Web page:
The Diary of Miss Darcy Bustle: 21 July

The Lady’s lovable office dog tells all
Yesterday I was thrown out of a pub. Well, strictly speaking, I was asked to leave as I was not welcome. I had been taken along as a Sunday lunch ‘treat’ which usually means sitting under the table while everyone else has a jolly time eating lots of roast beef and Yorkshire pudding. Still, it’s nicer than being left at home. But there is a new landlord at the pub and he said that he longer admitted dogs. ‘Sorry,’ he said, ‘Nothing personal.’ But it was personal. And rather silly, as eight people then left and went somewhere else for lunch.

TI got a letter today from a young miniature dachshund who is worried about her place in the world. She lives with a large collie called Gregg and he doesn’t really like her. He has made her feel bad about herself and now, in short, she thinks she is too short. I did think about referring her to Thomas Blaikie but I thought I was the best person to answer. ‘You are short, but sensational,’ I said. ‘Just like me.’ I hope that does the trick. I also told her to nip Gregg’s ankles.

Medical-Detection-Dogs-Charity-DayA great nose for a crucial job

This week has been very very busy as it’s been all noses to the grindstone getting out our summer triple issue. Besides writing my column, my own contribution has been a terribly important one; cuddles. Surprisingly, some people don’t want to cuddle me. What is wrong with them? Wouldn’t they want a very hot, rather smelly, little dog on their laps in a heatwave?’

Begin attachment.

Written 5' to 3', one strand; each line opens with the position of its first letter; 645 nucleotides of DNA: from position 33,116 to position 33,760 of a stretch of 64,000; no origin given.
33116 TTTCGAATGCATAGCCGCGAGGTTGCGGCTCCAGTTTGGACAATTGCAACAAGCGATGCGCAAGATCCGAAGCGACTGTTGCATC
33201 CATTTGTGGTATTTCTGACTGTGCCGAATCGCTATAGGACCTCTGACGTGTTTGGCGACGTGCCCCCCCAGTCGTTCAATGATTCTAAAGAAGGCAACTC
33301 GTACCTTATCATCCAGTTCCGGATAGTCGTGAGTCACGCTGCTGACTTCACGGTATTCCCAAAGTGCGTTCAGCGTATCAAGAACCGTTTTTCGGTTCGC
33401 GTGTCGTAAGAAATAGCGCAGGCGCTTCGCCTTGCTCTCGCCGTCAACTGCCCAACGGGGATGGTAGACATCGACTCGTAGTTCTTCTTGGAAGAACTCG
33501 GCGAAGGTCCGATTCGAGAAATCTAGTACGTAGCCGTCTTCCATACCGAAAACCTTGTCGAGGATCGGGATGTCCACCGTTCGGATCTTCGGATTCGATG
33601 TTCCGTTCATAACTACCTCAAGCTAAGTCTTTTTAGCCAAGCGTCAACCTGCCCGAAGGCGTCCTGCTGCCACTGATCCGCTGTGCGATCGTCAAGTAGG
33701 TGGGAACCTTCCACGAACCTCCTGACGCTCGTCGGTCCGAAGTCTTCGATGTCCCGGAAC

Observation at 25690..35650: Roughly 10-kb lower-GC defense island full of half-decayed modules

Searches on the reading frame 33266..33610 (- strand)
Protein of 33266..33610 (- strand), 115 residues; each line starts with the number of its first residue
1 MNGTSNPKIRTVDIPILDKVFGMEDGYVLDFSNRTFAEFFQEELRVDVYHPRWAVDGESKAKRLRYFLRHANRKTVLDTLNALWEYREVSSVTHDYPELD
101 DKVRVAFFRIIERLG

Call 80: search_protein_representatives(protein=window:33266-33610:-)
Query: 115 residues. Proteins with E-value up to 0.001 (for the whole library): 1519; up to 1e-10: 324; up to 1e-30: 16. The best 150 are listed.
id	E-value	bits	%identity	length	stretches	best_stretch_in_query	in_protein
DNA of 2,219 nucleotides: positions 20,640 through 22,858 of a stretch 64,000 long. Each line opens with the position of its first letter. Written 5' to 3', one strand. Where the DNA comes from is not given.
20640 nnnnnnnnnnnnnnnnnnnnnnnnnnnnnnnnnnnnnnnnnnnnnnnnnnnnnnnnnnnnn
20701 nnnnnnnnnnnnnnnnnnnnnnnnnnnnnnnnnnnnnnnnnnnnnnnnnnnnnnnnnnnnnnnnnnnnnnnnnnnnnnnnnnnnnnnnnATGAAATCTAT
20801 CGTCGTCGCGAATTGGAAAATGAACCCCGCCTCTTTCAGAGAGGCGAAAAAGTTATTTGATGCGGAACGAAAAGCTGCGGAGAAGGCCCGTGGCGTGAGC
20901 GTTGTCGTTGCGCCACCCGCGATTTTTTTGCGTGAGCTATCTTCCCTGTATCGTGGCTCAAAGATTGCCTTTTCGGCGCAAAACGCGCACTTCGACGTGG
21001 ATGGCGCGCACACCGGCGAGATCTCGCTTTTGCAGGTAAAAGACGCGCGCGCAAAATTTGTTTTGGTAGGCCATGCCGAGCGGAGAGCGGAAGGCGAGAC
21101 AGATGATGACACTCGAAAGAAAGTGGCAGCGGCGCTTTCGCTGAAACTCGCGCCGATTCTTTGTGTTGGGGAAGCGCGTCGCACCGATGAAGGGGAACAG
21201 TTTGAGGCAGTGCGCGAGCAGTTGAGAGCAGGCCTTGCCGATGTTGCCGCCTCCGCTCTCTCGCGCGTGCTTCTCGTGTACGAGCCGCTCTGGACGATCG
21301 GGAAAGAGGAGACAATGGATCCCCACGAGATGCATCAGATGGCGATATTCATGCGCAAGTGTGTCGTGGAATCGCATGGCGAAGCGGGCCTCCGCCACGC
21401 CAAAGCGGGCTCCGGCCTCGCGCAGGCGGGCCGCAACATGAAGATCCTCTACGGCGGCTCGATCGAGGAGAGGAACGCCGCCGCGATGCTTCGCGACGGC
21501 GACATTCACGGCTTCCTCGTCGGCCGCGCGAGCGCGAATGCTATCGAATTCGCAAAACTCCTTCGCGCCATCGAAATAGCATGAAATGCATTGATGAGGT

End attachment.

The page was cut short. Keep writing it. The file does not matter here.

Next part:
Today we were sent a press release from some researchers at Manchester University who have discovered that dogs could be trained to detect Parkinson’s disease – although the first indication that it could be detected by sniffing came from a lady called Mrs Milne who noticed that her husband had started to smell differently six years before he was diagnosed. Now they are going to enlist the help of some dogs. As we know, dogs have 300 million smell receptors in their noses compared to a human’s five million. From next week, two Labradors and a cocker spaniel will start work sniffing the swabs from 700 people to see if they can spot a smell and help people years before they get tremors and mobility problems. It makes me very proud to be a dog.

We dogs aren’t just clever though, we have a very high emotional IQ as well. In Thailand, a Labrador called Messy has changed the life of a sad husky called Audi. Whenever Messy heard his neighbour crying because he had been left home alone, he would rush over to the fence and give him a hug. Now, Audi never cries. How lovely is that story?

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